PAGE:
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Curiosity of Preschool Children (4–6 Years of Age) about Religious and Moral Issues

Faculty of Theology, Hitit University, Çorum 19030, Türkiye
Religions 2023, 14(2), 260;
Submission received: 26 December 2022 / Revised: 10 February 2023 / Accepted: 13 February 2023 / Published: 15 February 2023


The child is a trust from Allah and the ornament of the worldly life. In the early childhood period, which includes the preschool period, the child asks many questions, wants to understand everything around them, and shows an inexhaustible desire to learn. This research was carried out to examine the opinions of Qur’an course teachers about the religious and moral curiosity of preschool children. A qualitative method was used to ascertain the opinions of 40 participants in 2022. Six themes and 42 codes were determined from the answers provided by the participants to the questions in the semi-structured interview form. A content analysis method with a phenomenology design was used to analyze the data obtained in this study. It was found that children were intensely curious about the religious and moral issues of Allah, the Prophet, angels, death, heaven, hell and prayer; they can ask questions comfortably to satisfy their curiosity, and it was determined that they are excited when asking questions. It was found that teachers reacted positively to satisfy and expand children’s curiosity. In addition, we concluded that family and environmental learning are important factors that increase children’s curiosity, and activities such as drama, games and experiments conducted by teachers increase children’s curiosity.

1. Introduction

It is part of the innate nature of human beings to think, research and question. Thus, they wonder about and have the need to know many things (Demirel and Coşkun 2009). Curiosity is a mechanism that drives learning. In particular, children in early childhood are curious, turn to the things they are interested in, are amazed at each discovery, and constantly question reasons behind certain mechanisms (Hırimyan 2021). Therefore, childhood equals curiosity. Children learn best when they are curious (Engel 2011). Piaget drew attention to the importance of curiosity in children’s cognitive development, and Vygotsky explained that cognitive abilities could be expanded by encouraging childhood curiosity (Pluck and Johnson 2011).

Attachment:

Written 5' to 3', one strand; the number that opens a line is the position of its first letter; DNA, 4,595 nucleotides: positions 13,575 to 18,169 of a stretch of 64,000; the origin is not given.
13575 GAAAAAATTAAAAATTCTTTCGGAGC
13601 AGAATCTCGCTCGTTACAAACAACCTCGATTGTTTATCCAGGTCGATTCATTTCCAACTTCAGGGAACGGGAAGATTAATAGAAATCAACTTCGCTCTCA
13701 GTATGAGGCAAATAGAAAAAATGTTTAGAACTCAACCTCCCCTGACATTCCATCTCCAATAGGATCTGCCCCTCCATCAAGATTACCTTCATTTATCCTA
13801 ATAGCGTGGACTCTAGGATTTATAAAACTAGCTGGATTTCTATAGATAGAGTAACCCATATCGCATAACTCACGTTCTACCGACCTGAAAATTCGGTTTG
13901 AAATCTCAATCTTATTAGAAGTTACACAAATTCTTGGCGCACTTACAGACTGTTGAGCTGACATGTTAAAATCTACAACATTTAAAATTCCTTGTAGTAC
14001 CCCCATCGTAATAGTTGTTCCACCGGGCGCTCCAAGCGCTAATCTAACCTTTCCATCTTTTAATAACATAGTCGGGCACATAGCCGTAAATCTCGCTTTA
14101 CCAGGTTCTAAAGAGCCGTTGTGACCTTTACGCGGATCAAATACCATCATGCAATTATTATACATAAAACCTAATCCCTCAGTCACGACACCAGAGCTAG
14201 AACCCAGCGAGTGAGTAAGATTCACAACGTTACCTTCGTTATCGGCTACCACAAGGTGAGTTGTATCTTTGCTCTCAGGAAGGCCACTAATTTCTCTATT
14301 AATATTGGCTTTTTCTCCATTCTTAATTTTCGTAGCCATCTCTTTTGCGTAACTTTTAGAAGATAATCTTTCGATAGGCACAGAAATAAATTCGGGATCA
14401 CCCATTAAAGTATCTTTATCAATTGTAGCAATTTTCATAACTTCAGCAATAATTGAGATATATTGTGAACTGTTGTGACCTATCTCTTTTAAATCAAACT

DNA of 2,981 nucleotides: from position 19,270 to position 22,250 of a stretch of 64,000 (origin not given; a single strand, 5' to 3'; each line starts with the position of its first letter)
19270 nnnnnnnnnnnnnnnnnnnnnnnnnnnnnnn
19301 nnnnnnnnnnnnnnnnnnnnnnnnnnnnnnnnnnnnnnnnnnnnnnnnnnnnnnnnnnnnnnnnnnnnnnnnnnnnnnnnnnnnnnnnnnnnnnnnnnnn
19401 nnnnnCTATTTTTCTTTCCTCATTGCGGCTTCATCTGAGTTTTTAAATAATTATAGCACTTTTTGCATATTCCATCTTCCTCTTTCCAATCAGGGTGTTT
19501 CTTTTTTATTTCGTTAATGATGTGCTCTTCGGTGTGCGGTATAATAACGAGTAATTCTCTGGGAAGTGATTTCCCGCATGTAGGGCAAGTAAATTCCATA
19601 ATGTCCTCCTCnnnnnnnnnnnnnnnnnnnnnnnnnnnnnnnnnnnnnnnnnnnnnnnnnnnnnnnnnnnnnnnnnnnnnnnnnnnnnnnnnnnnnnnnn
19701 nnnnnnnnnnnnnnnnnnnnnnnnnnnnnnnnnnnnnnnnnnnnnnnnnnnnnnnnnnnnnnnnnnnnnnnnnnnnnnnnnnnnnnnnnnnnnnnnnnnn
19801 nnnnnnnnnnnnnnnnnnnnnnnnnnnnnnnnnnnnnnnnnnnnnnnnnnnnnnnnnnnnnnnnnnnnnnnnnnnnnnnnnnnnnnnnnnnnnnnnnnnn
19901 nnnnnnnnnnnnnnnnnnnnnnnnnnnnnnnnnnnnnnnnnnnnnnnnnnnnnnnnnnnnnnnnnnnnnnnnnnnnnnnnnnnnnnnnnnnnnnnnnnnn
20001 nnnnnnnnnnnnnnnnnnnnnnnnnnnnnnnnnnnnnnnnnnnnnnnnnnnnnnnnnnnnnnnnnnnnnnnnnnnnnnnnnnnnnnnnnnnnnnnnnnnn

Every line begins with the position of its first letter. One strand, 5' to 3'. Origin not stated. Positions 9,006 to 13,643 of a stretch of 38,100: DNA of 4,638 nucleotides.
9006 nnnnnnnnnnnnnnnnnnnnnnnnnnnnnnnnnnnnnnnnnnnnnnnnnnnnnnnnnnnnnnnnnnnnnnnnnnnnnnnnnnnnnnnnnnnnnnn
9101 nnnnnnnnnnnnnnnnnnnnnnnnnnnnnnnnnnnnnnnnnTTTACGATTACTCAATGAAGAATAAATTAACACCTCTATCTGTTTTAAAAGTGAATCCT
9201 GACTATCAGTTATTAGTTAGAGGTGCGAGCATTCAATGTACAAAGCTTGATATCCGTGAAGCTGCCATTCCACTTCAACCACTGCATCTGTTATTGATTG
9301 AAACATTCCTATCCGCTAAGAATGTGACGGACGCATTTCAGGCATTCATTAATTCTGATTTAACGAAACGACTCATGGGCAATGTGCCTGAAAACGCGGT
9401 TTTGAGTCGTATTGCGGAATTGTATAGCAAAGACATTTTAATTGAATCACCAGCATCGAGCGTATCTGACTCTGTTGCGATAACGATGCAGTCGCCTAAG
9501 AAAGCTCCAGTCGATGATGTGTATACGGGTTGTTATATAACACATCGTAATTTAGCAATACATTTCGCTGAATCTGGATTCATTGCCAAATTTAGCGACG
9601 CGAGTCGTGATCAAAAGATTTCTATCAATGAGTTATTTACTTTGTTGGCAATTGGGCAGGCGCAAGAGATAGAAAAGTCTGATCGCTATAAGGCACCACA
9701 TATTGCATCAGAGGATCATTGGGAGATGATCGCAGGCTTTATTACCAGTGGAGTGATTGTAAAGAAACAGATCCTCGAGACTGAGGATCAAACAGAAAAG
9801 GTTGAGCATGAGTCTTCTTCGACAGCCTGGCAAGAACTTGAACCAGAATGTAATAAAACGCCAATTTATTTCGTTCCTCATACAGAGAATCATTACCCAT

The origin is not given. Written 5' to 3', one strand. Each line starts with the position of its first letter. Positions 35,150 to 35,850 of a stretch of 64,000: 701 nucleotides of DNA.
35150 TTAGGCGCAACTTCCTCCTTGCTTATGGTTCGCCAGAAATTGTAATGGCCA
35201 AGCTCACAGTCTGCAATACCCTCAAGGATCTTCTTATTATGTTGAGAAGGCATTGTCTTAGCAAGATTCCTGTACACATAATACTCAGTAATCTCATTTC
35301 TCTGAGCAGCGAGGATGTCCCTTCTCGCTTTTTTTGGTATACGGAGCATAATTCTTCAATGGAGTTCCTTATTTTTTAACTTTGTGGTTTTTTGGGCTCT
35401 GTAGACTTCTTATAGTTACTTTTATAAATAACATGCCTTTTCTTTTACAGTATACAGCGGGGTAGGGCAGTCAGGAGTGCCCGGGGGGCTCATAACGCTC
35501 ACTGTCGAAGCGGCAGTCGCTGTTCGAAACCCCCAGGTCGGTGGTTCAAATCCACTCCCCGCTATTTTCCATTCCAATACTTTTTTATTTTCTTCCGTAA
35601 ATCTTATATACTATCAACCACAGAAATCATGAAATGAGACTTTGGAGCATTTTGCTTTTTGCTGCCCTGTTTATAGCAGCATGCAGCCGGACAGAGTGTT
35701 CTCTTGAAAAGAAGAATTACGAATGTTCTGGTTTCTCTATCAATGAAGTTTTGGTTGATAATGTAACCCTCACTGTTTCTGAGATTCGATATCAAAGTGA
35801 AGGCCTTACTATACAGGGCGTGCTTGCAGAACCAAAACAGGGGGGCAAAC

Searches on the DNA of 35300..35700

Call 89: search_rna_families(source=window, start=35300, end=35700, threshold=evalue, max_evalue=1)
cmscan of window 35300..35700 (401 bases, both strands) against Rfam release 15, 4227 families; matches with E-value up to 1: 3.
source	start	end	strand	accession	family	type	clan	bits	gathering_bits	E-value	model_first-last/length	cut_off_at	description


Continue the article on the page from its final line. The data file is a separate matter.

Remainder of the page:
It has been suggested that childhood—even early childhood—is an excellent time for religious preparation in the child, as children have a natural orientation towards religion, with the age of four being considered the golden age of interest in religious life (Selçuk 1991). What is expected from religious educators in this period is that children develop their innate sense of curiosity and have their questions answered at their developmental level. Failure to answer correctly and appropriately the questions asked by children as a manifestation of their sense of curiosity may cause children to show unhealthy religious growth in later stages (Tosun and Çapcıoğlu 2015).
The early childhood period, when children question everything, is when they are most open to learning. If the thinking styles of children can be understood at this stage, it can be ensured that they learn many things based on this (Ünverdi and Murat 2021). The present study examines the opinions of teachers working in the preschool period (4–6 age group) conducting Qur’an Courses affiliated with the Presidency of Religious Affairs in Türkiye regarding the curiosity and questions of children about religious and moral issues. This study will contribute to religious education and training activities applied in early childhood and will be an essential source for similar studies to be carried out in the future.

2. Conceptual Framework

2.1. Curiosity and Learning Relationship

Curiosity is a real source of motivation for children to explore and learn about the outside world. It enables children to gain a wide range of knowledge, skills and experience. It also has an essential function in their cognitive, affective and psychomotor development (Silvia 2008). Learning that starts with curiosity is the main factor in effective and permanent learning because it involves structuring knowledge and executing cognitive processes, and thus reaches a deeper understanding (Loyens and Gijbels 2008; Jirout 2020). For this reason, in educational environments and activities, instead of presenting the information directly with formal methods such as expression, the aim is to actively gain information, such as learning by doing in line with the curiosity of the learner (Jirout et al. 2018). In addition, it is suggested that curiosity will positively affect the child’s general psychology by helping them to acquire positive social behaviors, such as social adaptation and social self-efficacy (Kashdan et al. 2013). Vygotsky emphasized the importance of social interaction, culture, and adult support with his socio-cultural theory; he advocated the idea that curiosity and exploration behavior can be reinforced and expanded with adult and peer support (Vygotsky 2004).